Thank you to Details Flowers Software, a platform specifically designed to help florists and designers do more and earn more. With an elegant and easy-to-use system–Details is here to improve profitability, productivity, and organization for floral businesses of all shapes and sizes. Grow your bottom line through professional proposals and confident pricing with Details’ all-in-one platform. All friends of the Slow Flowers Podcast will receive a 7-day free trial of Details Flowers Software. Learn more at 
detailsflowers.com.

Thank you to Store It Cold, creators of the revolutionary CoolBot, a popular solution for flower farmers, studio florists and farmer-florists.  Save $1000s when you build your own walk-in cooler with the CoolBot and an air conditioner.  Don’t have time to build your own?  They also have turnkey units available. Learn more at storeitcold.com.

Thank you to CalFlowers, the leading floral trade association in California, providing valuable transportation and other benefits to flower growers and the entire floral supply chain in California and 48 other states. The Association is a leader in bringing fresh cut flowers to the U.S. market and in promoting the benefits of flowers to new generations of American consumers. Learn more at cafgs.org.


Slow Flowers Podcast Logo with flowers, recorder and mic

Thanks so much for joining us today! The Slow Flowers Podcast is a member-supported endeavor, downloaded more than 877,000 times by listeners like you. Thank you for listening, commenting and sharing – it means so much. As our movement gains more supporters and more passionate participants who believe in the importance of our domestic cut flower industry, the momentum is contagious. I know you feel it, too.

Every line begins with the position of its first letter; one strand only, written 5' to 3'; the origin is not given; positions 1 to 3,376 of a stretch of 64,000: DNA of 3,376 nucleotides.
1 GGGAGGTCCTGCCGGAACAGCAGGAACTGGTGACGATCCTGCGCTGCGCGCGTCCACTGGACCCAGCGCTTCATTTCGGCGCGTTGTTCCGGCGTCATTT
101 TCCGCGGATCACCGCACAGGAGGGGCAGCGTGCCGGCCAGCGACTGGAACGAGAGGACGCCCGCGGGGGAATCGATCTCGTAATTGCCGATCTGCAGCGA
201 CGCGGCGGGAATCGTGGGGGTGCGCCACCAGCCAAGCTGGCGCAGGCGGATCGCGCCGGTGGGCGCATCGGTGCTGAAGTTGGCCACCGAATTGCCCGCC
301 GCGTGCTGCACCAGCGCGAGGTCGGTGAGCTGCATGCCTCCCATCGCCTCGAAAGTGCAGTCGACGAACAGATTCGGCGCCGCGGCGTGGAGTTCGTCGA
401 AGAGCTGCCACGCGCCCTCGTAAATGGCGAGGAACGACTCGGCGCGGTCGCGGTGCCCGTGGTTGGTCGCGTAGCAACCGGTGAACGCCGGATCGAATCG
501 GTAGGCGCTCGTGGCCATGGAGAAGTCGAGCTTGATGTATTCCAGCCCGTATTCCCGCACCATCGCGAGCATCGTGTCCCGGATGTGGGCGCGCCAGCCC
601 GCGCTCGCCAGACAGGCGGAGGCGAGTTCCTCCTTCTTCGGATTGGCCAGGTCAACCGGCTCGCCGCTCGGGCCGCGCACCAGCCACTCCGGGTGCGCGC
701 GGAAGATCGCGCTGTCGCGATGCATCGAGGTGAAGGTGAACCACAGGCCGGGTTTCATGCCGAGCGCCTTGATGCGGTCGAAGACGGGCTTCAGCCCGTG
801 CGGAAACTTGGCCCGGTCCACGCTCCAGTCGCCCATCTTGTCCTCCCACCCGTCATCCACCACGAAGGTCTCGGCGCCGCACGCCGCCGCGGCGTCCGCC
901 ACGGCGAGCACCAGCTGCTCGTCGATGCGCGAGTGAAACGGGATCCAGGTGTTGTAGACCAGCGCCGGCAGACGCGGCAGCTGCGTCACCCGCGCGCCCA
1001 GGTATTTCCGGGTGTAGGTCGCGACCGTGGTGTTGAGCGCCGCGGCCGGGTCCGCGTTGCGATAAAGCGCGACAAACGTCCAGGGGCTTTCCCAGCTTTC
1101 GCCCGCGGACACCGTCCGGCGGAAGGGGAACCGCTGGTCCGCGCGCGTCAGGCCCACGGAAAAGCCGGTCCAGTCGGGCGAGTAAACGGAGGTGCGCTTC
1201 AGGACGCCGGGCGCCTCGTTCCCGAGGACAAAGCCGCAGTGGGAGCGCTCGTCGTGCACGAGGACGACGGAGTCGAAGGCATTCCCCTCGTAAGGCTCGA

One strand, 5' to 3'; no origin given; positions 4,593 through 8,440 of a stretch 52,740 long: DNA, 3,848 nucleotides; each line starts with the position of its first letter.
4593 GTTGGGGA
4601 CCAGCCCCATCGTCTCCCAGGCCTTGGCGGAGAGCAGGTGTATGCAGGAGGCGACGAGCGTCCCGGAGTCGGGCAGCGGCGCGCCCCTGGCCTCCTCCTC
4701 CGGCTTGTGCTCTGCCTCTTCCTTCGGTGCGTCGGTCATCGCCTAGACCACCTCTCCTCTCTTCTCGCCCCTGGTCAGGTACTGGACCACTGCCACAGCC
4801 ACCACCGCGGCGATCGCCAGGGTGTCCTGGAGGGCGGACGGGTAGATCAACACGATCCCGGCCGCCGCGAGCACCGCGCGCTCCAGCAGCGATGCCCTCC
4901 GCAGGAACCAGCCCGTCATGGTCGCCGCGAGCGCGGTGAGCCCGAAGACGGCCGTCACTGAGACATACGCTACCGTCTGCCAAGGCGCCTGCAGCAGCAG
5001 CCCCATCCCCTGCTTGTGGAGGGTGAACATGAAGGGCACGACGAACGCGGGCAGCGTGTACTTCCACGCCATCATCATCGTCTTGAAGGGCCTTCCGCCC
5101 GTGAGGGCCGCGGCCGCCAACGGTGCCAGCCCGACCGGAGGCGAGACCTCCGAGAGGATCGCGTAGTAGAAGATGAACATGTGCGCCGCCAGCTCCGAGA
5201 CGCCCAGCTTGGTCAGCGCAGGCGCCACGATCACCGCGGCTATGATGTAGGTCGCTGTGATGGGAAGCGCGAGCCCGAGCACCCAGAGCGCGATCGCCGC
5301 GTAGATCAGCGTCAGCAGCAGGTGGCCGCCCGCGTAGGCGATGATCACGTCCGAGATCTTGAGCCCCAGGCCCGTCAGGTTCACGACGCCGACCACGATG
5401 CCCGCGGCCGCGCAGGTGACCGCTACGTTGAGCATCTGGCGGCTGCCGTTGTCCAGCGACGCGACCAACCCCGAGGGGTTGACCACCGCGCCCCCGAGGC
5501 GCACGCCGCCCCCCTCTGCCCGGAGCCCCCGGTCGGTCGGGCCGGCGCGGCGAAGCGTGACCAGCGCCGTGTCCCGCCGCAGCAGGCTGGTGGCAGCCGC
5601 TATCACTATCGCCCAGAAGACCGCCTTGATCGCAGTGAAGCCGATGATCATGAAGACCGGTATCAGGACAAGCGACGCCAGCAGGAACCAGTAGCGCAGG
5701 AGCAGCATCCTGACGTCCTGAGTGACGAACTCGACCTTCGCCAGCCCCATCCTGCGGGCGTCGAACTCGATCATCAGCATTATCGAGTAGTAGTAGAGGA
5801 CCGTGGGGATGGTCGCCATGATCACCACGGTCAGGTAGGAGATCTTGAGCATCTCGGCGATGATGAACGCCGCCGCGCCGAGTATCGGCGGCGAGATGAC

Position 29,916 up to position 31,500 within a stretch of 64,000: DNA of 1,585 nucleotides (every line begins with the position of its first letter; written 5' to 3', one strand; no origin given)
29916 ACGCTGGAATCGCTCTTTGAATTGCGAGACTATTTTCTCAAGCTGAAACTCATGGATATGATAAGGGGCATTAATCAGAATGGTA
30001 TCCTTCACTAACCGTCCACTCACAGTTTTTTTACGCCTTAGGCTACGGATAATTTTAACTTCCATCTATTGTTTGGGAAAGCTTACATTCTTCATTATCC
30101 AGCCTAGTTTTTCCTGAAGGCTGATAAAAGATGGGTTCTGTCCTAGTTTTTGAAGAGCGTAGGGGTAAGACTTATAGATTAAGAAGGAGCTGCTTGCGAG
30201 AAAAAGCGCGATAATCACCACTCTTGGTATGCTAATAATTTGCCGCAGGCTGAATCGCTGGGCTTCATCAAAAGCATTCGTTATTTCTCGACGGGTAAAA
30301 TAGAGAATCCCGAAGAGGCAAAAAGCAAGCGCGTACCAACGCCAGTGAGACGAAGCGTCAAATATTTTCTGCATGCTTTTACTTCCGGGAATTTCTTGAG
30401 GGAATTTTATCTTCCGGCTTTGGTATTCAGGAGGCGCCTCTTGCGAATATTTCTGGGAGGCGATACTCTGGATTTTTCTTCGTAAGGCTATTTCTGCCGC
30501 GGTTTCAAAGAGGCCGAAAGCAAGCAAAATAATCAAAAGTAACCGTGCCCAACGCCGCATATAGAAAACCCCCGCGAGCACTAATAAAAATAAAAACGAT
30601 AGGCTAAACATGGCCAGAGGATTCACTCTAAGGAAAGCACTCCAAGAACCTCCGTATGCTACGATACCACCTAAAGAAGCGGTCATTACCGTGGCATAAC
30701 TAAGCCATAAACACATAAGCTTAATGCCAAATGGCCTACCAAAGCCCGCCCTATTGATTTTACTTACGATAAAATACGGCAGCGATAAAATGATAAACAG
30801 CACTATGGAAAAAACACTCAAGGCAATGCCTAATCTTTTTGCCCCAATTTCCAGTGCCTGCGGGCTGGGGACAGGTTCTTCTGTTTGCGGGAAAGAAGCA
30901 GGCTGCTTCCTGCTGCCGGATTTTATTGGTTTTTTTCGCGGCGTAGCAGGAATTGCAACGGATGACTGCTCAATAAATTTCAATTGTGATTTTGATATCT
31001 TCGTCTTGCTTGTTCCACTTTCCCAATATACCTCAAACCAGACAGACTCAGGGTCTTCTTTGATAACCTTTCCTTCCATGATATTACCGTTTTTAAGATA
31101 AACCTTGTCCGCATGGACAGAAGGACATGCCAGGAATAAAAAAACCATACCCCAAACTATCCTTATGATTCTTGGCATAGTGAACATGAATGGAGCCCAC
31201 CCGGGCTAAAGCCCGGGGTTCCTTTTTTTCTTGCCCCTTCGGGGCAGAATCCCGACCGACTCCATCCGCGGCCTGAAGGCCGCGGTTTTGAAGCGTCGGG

If you’re new to our weekly Show and our long-running Podcast, check out all of our resources at SlowFlowersSociety.com and consider making a donation to sustain Slow Flowers’ ongoing advocacy, education and outreach activities. You can find the donate button at slowflowerspodcast.com.


Debra in the Slow Flowers Cutting Garden
Thank you for listening! Sending love, from my cutting garden to you! (c) Missy Palacol Photography

I’m Debra Prinzing, host and producer of the Slow Flowers Show & Podcast. The Slow Flowers Podcast is engineered and edited by Andrew Brenlan. The content and opinions expressed here are either mine alone or those of my guests alone, independent of any podcast sponsor or other person, company or organization.  Next week, you’re invited to join me in putting more Slow Flowers on the table, one stem, one vase at a time. 

Music credits:
Simple Melody; Gaena
by Blue Dot Sessions
http://www.sessions.blue

Lovely
by Tryad 
http://tryad.bandcamp.com/album/instrumentals
http://creativecommons.org/licenses/by-sa/3.0/

In The Field
audionautix.com

Related posts

Episode 570: A visit to Blossom & Branch, Briana Bosch’s Colorado Flower Farm

August 10th, 2022

My guest today is Colorado-based flower farmer and educator Briana Bosch. We recently met in person when Briana attended the Slow Flowers Summit and I’ve been wanting to host her on the show – so we finally got this conversation on the calendar to share with you.